I saw this sentence in Cypher, in which game you try to break various cyphers.

Swap columns 1/2 and 3/4 of each block. 1001011110110101
Round 1 key: YS
Round 2 key: BX
Basic Encryption Standard
To encrypt;
[] Arrange text and key into 4x4 blocks.
[] Swap columns 1/2 and 3/4 of each block.
[] Substitute (XOR) text block using key block.
[] Shift rows of text block +0, +1, +2, +3.
[] Complete 2 rounds

I didn't know whether it meant "Swap the 1st column for the 2nd column and the 3rd column for the 4th column" or "Swap the 1st column for the 3rd column and the 2nd column for the 4th column". I checked some websites explaining how to use slashes in English sentences, but nothing similar was found.

Actually, it intended to mean "Swap the 1st column for the 2nd column and the 3rd column for the 4th column", but I'd like to ask native English speakers just in case: Does this sentence CLEARLY mean "Swap the 1st column for the 2nd column and the 3rd column for the 4th column"? Or, is it ambiguous even for native English speakers?

Thank you!

  • 1
    It's not written very clearly. If it is from a puzzle game, that may be intentional so that you might have to try one way and if that doesn't work, try the other way.
    – ColleenV
    Nov 29, 2023 at 15:49
  • @ColleenV Ah, it makes sense. Actually, I wondered whether the "Shift" in the problem statement meant right shift or left shift. So it's likely that the creator of the game intentionally wrote the problem statement ambiguously. Thank you for your comment!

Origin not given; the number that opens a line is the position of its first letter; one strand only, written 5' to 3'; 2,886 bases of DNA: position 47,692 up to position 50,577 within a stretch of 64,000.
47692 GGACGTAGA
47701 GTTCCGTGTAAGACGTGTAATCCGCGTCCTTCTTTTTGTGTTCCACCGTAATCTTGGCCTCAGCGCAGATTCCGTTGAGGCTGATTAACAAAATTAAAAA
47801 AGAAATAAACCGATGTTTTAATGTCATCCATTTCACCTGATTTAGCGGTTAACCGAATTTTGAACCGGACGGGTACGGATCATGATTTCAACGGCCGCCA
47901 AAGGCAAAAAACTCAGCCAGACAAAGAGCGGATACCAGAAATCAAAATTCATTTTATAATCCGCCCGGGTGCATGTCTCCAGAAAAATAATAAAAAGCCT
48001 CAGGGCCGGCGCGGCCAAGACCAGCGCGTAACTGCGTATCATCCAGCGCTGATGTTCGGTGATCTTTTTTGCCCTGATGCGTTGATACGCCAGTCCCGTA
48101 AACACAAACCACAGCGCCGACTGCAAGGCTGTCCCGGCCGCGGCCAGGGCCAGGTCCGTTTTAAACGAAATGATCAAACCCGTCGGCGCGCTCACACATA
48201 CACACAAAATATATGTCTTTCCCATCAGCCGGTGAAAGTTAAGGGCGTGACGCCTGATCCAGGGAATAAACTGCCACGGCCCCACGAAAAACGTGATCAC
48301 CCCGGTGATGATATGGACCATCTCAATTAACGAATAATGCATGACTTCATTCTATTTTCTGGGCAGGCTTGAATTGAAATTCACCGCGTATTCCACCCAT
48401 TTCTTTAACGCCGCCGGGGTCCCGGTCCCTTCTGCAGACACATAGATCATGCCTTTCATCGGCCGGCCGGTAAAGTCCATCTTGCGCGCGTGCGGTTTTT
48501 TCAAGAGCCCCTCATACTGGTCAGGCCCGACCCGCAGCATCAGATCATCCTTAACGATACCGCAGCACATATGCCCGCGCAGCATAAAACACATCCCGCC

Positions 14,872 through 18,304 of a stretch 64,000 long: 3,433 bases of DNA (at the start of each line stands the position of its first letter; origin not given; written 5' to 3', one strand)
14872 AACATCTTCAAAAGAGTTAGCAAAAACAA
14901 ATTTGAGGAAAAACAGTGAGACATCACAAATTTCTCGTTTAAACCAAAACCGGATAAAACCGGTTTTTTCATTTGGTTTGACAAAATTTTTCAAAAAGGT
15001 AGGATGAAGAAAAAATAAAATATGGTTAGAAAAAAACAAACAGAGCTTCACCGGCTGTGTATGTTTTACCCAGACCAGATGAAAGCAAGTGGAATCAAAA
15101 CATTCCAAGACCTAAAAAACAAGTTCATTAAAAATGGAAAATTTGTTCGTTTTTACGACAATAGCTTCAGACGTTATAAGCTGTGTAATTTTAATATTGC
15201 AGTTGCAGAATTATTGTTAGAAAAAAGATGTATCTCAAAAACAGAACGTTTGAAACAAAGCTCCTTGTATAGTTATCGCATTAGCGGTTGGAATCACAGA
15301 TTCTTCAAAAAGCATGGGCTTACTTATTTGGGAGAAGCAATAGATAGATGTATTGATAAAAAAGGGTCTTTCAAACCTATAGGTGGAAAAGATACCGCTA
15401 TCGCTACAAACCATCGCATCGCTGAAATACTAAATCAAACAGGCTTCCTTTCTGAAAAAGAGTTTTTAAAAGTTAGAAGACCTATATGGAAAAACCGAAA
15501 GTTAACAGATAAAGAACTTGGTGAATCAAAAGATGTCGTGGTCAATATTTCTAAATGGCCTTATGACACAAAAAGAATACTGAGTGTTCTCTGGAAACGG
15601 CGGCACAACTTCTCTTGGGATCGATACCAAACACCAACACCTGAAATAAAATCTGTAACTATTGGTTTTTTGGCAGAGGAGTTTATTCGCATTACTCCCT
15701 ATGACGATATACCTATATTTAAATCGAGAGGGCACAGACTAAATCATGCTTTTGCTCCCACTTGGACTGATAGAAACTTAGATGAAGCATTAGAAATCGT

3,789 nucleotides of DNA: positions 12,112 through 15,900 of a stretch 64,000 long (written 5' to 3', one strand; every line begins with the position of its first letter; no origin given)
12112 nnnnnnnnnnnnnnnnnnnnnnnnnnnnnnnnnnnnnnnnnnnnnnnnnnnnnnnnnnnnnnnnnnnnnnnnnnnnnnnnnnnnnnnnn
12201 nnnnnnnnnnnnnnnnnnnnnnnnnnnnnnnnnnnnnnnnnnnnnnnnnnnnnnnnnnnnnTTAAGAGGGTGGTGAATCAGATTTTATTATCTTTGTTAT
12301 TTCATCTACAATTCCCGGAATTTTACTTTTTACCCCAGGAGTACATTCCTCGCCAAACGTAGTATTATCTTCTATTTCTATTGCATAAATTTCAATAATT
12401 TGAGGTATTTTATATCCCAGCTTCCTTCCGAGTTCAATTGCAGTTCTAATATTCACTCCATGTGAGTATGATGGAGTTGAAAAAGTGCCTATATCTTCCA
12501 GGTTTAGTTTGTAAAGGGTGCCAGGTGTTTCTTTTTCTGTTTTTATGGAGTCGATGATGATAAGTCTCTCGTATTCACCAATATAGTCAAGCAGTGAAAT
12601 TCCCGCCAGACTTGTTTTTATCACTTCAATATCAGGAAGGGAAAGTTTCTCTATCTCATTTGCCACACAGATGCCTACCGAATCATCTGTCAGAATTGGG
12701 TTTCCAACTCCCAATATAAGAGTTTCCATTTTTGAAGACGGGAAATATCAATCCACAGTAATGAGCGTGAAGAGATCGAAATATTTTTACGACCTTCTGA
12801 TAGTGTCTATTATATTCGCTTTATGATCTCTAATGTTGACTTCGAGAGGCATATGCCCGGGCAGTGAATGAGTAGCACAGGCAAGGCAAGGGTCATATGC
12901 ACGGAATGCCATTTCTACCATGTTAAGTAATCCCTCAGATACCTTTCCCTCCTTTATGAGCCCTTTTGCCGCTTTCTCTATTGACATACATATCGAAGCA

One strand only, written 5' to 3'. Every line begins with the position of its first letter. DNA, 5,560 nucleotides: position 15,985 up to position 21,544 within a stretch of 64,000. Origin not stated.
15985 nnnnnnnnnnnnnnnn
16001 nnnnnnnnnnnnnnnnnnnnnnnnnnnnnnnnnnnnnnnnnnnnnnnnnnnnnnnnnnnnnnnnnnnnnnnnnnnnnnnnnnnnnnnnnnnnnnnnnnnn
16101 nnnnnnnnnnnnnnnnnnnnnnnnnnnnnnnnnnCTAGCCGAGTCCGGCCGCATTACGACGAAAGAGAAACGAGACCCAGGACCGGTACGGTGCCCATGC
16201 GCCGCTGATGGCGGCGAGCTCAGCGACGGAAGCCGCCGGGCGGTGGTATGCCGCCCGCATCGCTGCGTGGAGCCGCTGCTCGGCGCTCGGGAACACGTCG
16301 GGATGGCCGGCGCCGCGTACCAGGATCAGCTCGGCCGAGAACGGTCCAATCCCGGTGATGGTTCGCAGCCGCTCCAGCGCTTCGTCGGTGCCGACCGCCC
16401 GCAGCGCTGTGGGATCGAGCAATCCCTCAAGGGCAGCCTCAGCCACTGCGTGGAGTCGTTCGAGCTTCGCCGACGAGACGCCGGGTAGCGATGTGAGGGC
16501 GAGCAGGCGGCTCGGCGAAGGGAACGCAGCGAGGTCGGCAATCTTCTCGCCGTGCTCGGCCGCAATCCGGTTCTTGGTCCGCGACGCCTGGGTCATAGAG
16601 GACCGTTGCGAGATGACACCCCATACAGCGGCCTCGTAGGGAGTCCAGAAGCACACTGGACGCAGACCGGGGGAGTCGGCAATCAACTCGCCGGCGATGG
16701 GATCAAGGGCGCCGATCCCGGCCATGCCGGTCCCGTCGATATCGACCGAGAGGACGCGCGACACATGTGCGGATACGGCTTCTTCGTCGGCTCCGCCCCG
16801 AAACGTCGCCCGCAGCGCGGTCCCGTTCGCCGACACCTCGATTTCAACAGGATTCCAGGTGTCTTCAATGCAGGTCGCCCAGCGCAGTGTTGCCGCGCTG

– rei727
    Nov 29, 2023 at 16:06
  • typically a + means "increase" so, a shift in English would almost always go from left to right. Shifting rows positively most likely means moving down from the top because of the way the blocks are numbered (go from smaller coordinates to larger) but it could also mean moving from the bottom toward the top (a higher position on the page and the rows aren't explicitly numbered). I think it's vague on purpose.
    – ColleenV
    Nov 29, 2023 at 16:14
  • @ColleenV I didn't know that "a shift in English would almost always go from left to right." As you explained, "Shift" meant a right shift in the game. Thank you!
    – rei727
    Nov 29, 2023 at 16:43
  • 1
    It's because we read English left to right, so to the right in text is "increasing" or further away from the beginning. It's very unusual to have the beginning on the right side of a diagram.
    – ColleenV
    Nov 29, 2023 at 16:55

1 Answer 1


First of all, you're right that it's not very clear. All of these instructions are written with very few words and are not always clear (especially the next line!).

I think your guess is right that in means "swap column 1 for 2, or 2 for 1, and similar for 3 and 4," simply because that's the simplest meaning to take. If the author meant "swap 1 for 3 and 2 for 4 and so on," that would be an even less clear meaning.

Slashes aren't often used in English writing, and it's a pretty good rule of thumb that you can make meaning clearest (and make reading easiest) by avoiding them. But there are some patterns to how they're often used. They often mean "and" or "or," like if a thing has two functions or two names. "This is an indoor/outdoor carpet": it can be used in either role. Sometimes we might even say the word "slash" out loud: "I'm the club's treasurer slash secretary": I fill both roles. Or sometimes it's used with when there are multiple options: "That's an on/off switch." It can't be both at once, but it can be either on or off.

This idea of two interchangeable states might be what's behind the author's choice of a slash when they mean "1 for 2." But ultimately, I wouldn't worry too much about this screenshot; it's not written terribly clearly and isn't a great model to copy.

  • So it's an unclear sentence and not-so-good use of slashes, as I expected :( Thank you for your kind explanation!
    – rei727
    Nov 29, 2023 at 21:37

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